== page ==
Training For the PCT 2016
What Say You, Internet?
Ask how to train for the Pacific Crest Trail on the Facebook page, and watch the words fly.
There’ll be the young, tall and gaunt guy who will declare, “Just go to Campo, put one foot in front of the other. Everything else will fall into place.”
The earnest baby-boomer will confess, “I walk around town with my newest UL pack, when I can. I have a knee injury, so plan to start the trail at a slow pace. About ten miles a day sounds good.”
A random troll adds his two cents: “Oh great. Just what we need, a bunch of out of shape, inexperienced middle aged women tromping all over the trail this year. Thanks, Wild.”
The frat bro disagrees: “Yes. I’m so doing the trail this year. Hot, emotionally wrecked babes are gonna be everywhere. Thanks, Wild.”
The super athletes will form a consensus: “The best thing to do, if you have time, is to start running. Do some marathons. And don’t forget strength conditioning. Muscle takes a lot longer to build than cardio.”
Which makes the full time adventurer roll her eyes: “The way to train for a hike is to just go hike. Jeez.”
There’ll be the uke-playing girl with dreads who laments: “Why are you focused on training? This trek is supposed to be about discovery, not having everything figured out ahead of time. The mountains will teach you that your job and your plans and your itineraries mean nothing. Go embrace the journey.”
And the guy who seems to always pop in at the end of a thread: “Hell yeah I train for the PCT. I practice eating pizza and drinking beer so that I will be properly ready for town.”
I currently tend to think that the amount of fun to be had on the trail is going to be proportionate to how in shape the hiker is. Still, people don’t need to train for a thru-hike if they don’t want to. They can get in shape on the trail. They can start out with lower miles. Many prospective thru-hikers have the heartiness of youth on their side, so the gap between gym shape and mountain shape probably isn’t much of a jump for them. Even those that feel like training and planning run contrary to the meaning of a thru-hike can find success in their strategy of no strategy.
My 2016 Training Goal
I hiked the JMT in 2011 overweight and with very little preparation ahead of time. I had an amazing, fulfilling adventure at 7-10 miles a day. But it was hard—very hard. I struggled all day long. There was no side trips, no hanging out in camp. I was passed by virtually every person that came upon me. It was clear that although we were all hiking the same trail, they were having a completely different experience from me.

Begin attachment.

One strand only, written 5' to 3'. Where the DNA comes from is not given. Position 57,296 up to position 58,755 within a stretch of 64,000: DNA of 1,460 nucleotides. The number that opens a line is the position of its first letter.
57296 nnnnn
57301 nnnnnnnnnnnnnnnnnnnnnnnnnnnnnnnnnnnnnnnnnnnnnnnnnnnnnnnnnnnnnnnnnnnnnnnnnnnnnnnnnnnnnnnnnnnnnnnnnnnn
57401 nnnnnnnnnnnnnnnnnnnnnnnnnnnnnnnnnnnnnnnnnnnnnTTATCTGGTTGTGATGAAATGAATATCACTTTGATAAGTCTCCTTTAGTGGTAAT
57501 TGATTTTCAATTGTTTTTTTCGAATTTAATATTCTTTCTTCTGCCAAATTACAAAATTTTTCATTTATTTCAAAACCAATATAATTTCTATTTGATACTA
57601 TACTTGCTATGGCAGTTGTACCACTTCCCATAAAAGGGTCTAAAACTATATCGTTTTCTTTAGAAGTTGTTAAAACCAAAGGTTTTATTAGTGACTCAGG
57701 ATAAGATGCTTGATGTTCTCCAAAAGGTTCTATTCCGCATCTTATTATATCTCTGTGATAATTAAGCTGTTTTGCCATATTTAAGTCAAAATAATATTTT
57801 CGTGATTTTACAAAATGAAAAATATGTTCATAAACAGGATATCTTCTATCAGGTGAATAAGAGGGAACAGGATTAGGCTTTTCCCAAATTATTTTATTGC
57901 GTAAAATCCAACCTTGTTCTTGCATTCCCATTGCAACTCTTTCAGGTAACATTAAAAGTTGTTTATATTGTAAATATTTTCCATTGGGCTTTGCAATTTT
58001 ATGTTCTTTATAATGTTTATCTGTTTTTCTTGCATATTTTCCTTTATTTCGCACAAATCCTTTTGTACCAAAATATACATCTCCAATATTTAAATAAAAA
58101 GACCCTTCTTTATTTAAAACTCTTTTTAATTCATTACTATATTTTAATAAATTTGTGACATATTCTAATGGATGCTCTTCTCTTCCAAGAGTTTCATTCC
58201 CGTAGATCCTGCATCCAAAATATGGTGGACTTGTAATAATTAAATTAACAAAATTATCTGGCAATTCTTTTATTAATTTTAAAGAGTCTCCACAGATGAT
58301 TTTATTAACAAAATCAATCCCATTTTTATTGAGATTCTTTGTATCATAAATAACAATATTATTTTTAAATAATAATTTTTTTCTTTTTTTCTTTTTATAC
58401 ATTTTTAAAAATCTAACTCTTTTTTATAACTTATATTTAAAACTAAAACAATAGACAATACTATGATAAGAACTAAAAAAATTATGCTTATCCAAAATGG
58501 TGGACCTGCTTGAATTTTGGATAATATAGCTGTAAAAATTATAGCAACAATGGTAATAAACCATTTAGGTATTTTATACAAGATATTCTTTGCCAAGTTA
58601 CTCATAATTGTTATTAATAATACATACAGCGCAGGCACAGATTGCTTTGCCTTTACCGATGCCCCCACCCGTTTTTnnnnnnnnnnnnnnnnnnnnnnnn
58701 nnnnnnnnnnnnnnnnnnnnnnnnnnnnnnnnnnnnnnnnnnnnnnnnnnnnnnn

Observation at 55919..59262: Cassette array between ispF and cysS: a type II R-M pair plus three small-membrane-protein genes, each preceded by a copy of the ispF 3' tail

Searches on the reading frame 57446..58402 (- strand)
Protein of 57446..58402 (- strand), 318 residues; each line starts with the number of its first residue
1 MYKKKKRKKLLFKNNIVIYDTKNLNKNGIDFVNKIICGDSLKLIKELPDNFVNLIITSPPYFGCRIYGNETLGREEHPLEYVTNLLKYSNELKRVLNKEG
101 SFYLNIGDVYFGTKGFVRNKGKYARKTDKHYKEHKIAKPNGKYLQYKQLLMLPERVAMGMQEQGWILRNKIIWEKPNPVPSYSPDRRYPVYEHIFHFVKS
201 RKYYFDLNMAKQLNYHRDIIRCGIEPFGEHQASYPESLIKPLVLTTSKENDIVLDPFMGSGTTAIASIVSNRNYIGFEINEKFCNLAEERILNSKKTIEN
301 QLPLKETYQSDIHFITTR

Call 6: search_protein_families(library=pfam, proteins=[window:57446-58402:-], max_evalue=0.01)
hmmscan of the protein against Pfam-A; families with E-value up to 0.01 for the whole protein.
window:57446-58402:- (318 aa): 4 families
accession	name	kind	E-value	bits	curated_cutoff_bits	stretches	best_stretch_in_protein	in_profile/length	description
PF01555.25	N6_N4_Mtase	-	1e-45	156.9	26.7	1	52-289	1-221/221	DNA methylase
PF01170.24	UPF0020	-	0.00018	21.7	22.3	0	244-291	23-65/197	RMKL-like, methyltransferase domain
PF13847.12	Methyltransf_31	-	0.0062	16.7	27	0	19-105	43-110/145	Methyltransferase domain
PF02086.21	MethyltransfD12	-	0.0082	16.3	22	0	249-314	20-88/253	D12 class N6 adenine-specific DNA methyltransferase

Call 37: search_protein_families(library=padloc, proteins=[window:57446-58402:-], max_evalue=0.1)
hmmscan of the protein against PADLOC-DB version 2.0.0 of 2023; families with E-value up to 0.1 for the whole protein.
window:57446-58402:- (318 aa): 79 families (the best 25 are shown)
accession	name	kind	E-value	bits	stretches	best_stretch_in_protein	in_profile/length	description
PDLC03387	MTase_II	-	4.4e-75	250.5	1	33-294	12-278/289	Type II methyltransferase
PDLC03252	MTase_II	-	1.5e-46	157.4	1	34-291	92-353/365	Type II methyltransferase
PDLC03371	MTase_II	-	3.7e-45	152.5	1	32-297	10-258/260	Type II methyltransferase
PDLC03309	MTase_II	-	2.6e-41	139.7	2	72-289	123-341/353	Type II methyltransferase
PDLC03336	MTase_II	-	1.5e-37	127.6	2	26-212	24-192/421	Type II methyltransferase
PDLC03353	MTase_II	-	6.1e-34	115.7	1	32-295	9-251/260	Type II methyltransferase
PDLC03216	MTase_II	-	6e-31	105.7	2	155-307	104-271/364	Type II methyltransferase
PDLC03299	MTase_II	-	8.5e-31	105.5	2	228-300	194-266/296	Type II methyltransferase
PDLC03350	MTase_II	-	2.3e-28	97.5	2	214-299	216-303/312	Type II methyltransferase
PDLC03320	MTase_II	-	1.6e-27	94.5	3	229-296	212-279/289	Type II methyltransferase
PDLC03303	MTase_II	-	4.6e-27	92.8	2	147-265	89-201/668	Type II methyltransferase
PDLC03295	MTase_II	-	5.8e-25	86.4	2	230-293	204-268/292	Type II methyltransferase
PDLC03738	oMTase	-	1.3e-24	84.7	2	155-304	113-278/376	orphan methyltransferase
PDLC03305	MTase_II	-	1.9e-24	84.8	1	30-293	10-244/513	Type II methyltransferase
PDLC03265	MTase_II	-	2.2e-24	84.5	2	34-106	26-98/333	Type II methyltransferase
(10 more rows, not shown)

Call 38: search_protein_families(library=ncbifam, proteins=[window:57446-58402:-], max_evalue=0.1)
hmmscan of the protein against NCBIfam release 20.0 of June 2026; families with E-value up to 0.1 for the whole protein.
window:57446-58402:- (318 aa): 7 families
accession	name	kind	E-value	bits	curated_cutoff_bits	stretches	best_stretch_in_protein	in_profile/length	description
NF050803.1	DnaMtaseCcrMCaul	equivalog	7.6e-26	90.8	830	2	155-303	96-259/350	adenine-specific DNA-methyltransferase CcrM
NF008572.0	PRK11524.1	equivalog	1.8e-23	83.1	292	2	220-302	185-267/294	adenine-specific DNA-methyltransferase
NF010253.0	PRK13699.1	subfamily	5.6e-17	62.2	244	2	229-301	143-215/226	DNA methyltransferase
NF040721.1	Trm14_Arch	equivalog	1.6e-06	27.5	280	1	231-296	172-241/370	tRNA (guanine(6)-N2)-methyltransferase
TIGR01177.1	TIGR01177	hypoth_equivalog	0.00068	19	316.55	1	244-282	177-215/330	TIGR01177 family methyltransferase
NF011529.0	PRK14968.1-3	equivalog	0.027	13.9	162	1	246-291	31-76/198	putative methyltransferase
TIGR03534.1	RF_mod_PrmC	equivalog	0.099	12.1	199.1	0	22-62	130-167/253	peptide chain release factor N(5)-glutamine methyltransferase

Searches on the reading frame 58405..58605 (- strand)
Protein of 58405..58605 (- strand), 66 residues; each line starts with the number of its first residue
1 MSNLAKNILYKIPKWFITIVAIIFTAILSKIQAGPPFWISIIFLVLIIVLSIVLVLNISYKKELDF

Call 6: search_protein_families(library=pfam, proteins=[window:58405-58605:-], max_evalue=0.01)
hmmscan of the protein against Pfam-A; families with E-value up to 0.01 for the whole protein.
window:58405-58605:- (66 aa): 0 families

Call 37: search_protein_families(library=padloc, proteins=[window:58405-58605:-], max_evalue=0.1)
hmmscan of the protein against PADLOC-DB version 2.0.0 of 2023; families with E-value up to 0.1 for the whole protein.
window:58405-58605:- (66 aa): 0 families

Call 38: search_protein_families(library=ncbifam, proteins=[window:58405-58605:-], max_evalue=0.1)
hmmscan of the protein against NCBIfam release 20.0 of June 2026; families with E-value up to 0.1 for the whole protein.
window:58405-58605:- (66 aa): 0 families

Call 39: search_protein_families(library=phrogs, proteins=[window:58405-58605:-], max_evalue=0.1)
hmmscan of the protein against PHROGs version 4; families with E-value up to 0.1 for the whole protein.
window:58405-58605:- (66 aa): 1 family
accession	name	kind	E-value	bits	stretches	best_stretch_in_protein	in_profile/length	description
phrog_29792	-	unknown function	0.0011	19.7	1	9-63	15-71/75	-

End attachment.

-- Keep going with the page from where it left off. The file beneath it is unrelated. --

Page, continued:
In 2014 I knew I wanted my PCT hike in the following year to be different. Training became important to me. I set a very achievable goal of starting the trail at a minimum of 10 miles a day. I spent the winter months walking and prepping resupply boxes. When March 20th rolled around, I was ready. Those few first days on the trail were so different than what the JMT had been like. Even though it was still difficult, I was stronger and miles added up quickly. When I had to leave the trail a few weeks later, it had nothing to do with my ability to hike long miles, thanks to the little bit of prep I had invested in ahead of time.
I am now revving up for another attempt to thru-hike the PCT in 2016. All my prior experiences backpacking has me placing more weight on training than ever before. I want to start out in Campo knowing I have the ability to hike 20 miles in a day. I need to be able to progress further, faster. PCT 2016 has largely become an athletic endeavor for me. My eye is on the end goal—to get to Canada, to have the success of completion. I don’t think this will diminish all the other, more romanticized experiences of the trail. I suspect that being in better shape will actually help me to be more engaged than I would be if I go at it the way I did in 2011 or 2015.
To get to my goal of 20 miles a day, I’m following a 20 week program that prepares people to walk a marathon. My husband and I will do our usual 4.5 miles a day with the dog, and then follow the program’s mile progression in the form of a hike once a week. After 20 weeks, we will repeat a variation of the program, but this time with full packs. We will also be doing some strength and cardio videos several times a week, to complement our daily walks.
My husband will join me on my start date in Campo for a five day hike to Warner Springs—mile 109 of the PCT. He is very excited to challenge himself this way, and his enthusiasm is infectious. I feel positive that we are going to be in the best shape we’ve ever been in by the time April comes around. And 4 months later I will finally achieve my dream of hiking border to border.
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